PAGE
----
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Wednesday, August 15, 2012

To Hades & Back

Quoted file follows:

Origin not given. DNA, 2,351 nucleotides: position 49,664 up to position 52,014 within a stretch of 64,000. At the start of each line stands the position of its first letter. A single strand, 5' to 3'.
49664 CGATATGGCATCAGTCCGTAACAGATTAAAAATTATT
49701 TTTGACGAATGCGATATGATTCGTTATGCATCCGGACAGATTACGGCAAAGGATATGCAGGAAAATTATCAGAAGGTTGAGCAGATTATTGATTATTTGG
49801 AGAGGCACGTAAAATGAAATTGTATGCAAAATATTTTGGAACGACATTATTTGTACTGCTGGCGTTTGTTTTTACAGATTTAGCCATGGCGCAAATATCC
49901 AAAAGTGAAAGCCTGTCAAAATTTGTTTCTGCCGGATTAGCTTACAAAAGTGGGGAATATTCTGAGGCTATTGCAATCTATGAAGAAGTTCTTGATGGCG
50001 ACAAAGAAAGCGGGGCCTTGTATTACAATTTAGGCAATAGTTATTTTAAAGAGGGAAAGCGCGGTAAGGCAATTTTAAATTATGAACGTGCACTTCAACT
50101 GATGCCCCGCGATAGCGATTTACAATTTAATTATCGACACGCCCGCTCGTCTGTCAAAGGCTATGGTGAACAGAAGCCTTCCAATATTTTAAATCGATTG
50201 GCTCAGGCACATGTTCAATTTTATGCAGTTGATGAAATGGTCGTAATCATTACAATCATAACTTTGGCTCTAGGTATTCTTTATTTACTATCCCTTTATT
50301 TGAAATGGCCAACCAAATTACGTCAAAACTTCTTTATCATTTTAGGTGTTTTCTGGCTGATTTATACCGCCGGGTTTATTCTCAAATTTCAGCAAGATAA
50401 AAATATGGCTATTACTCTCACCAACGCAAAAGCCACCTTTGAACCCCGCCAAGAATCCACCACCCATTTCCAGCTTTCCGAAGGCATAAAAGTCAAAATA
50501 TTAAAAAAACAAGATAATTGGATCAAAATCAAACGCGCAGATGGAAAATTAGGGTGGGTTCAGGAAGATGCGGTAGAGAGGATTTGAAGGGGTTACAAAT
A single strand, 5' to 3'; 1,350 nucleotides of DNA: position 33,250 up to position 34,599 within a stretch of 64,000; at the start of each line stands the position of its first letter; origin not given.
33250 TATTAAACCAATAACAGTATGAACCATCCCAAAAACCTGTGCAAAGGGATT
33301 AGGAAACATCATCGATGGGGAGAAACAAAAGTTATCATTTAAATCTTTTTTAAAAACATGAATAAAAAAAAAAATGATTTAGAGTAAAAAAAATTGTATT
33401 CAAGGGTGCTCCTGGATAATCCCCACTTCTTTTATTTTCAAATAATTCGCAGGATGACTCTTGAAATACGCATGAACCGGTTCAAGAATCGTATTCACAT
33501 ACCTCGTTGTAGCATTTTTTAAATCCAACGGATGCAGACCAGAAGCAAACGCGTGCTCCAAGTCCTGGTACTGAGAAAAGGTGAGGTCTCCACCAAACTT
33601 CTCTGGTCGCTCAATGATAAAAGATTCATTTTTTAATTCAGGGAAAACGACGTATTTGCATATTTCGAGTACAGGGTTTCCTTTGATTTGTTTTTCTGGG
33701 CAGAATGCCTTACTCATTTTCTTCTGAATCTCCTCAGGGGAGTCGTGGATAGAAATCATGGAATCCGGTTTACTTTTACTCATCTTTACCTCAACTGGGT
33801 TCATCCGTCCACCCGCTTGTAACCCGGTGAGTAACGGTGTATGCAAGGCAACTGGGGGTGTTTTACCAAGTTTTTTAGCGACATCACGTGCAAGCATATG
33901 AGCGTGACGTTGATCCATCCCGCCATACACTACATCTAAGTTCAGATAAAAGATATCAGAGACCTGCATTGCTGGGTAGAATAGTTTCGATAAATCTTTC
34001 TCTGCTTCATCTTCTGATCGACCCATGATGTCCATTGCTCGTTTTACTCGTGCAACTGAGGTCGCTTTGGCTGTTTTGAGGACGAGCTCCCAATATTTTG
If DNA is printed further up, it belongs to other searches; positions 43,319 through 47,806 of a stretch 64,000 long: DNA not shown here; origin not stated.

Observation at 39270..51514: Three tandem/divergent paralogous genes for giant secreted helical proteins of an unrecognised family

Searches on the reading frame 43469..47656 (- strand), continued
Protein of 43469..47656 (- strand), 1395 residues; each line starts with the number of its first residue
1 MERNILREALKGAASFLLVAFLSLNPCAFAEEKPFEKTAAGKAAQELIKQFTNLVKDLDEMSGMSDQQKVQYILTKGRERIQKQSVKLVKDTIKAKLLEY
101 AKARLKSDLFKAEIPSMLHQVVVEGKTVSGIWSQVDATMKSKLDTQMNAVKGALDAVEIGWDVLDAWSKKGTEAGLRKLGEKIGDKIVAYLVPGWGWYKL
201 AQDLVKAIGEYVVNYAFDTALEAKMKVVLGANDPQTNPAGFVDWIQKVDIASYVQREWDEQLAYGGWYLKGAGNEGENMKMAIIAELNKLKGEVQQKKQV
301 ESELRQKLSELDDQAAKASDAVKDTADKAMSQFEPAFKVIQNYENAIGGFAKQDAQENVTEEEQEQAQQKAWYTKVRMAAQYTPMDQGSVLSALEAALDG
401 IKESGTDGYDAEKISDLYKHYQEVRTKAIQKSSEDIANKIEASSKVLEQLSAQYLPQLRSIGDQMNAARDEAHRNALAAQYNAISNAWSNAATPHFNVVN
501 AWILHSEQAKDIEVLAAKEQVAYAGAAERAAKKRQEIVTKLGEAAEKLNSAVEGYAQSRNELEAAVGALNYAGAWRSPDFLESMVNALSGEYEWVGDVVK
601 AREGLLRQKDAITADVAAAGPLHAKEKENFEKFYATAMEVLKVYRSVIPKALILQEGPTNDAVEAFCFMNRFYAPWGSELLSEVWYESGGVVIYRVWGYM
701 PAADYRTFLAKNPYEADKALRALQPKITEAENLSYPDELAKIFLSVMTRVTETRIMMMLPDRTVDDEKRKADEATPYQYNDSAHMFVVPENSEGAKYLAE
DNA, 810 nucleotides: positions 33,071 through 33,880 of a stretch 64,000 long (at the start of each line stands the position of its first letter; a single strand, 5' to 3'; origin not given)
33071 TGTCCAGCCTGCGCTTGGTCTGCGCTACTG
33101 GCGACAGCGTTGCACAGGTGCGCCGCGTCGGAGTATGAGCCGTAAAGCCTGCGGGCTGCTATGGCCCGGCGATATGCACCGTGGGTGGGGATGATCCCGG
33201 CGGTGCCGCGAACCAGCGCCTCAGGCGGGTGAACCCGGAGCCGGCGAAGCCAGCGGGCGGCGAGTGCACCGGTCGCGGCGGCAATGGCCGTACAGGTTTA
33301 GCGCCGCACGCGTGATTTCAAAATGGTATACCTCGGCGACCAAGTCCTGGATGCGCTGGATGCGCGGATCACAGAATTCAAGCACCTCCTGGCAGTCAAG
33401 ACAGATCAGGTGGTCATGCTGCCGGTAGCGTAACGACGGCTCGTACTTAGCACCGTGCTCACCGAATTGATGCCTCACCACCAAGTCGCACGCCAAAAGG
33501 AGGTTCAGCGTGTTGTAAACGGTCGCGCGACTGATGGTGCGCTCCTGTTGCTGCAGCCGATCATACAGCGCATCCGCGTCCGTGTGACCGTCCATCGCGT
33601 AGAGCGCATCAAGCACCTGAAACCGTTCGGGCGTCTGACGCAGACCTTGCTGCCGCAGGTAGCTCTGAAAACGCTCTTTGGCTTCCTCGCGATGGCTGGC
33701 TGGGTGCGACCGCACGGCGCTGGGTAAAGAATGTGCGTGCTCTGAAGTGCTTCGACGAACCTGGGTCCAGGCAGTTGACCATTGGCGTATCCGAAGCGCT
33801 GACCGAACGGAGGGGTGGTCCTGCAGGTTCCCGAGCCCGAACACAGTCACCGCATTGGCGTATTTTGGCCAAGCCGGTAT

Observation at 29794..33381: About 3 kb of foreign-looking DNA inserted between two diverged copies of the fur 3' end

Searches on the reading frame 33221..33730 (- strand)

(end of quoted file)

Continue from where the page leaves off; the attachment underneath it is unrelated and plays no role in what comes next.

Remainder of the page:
I have just returned from a life changing and eye opening experience traveling with Bridge of Diamonds to bring yoga based stress relief to children. Haiti....the impressions are still very clear-in my mind, heart, and senses. Traveling from Philadelphia to Miami and then to Port au Prince. The contrast is sharp, almost surreal. Third world country. The heat. The noise. The chaos of baggage claim, yelling, jostling, pushing, sheer pandemonium .One of the church group I met there compared it to when she was in Africa. As you leave the building faces of vendors press against "security" fencing attempting to make a buck hawking their wares. Horns beeping, UN Peacekeepers with assault rifles very present. There are buses, "tap-taps"-brightly colored small trucks that carry way more people than they can hold safely, and cars going in every direction. There is a scent-smoke, diesel, excrement, and a dust that pervades your very being, with an underlying floral. Traveling to my encampment hosted by Partners in Development, the roads are rocky craters with enormous puddles. I worry about mosquito borne disease.  People are everywhere, there is graffiti,  trash, razor wire, and rubble at every turn. Goats, chickens, and malnourished dogs  cross our path as they graze through the trash. Yet amid all this, as our bus....some holes in the floor, tempermental, door that ties shut...bus.... drives by,  and the people wave, smile, chasing us saying .."hey you!" We arrive. There is a clinnic on site, we unload suitcase upon suitcase of donations and supplies and prepare for the morning. People line up early to get into the clinic, but not all will be seen. There is alot of hypertension and diabetes. There are babies that are nine months old and weigh nine odd pounds and their parents turn here for help. They become part of what is called "Medica Mamba".The construction team goes to their site to construct a home for a lucky family. The day starts for the yoga team as well, as the children roll in and we teach on tarps and dirty mats under a corrugated roof in the courtyard. The children are very appreciative all week long...a hug, a smile, a bead give them joy. Their clothing a mix of hand me down fancy dresses to hand me downs with holes in them that reveal no underwear.  Many seem to have respiratory issues, and they are very thin. They are  hungry, and beads, plastic bags and paper are observed in mouths.  We feed them when they come-"spagetti," (Creole version) with a hotdog and an onion round. We see them sneaking a spoonful at a time out side the perimeters to their friends who were not fortunate enough to come. There are just too many. They receive a cup of "ji"-juice which is extremely sweet. They ask for water, which there is none, and it is extremely hot. We practice yoga, read a story, make some art. They leave, and we see more. We take excursions to visit orphanages, and it it intense, yet the children seem glad- we leave them with a Beanie baby, goody bag, and treat. They lick wrappers and smile. The director and I talk and he says he cannot give them much, but he can give them an education....we agree that children are the future of Haiti. I feel immensely sad that I can't do more. At a church service I smile at a mother holding a baby boy, she smiles back and hands him to me-me, "blanc" stranger. I hold and rock him and he falls asleep for the whole service. These are beautiful people, with much faith, and they deserve better.  To Hades and back.....I am looking foward to my return.

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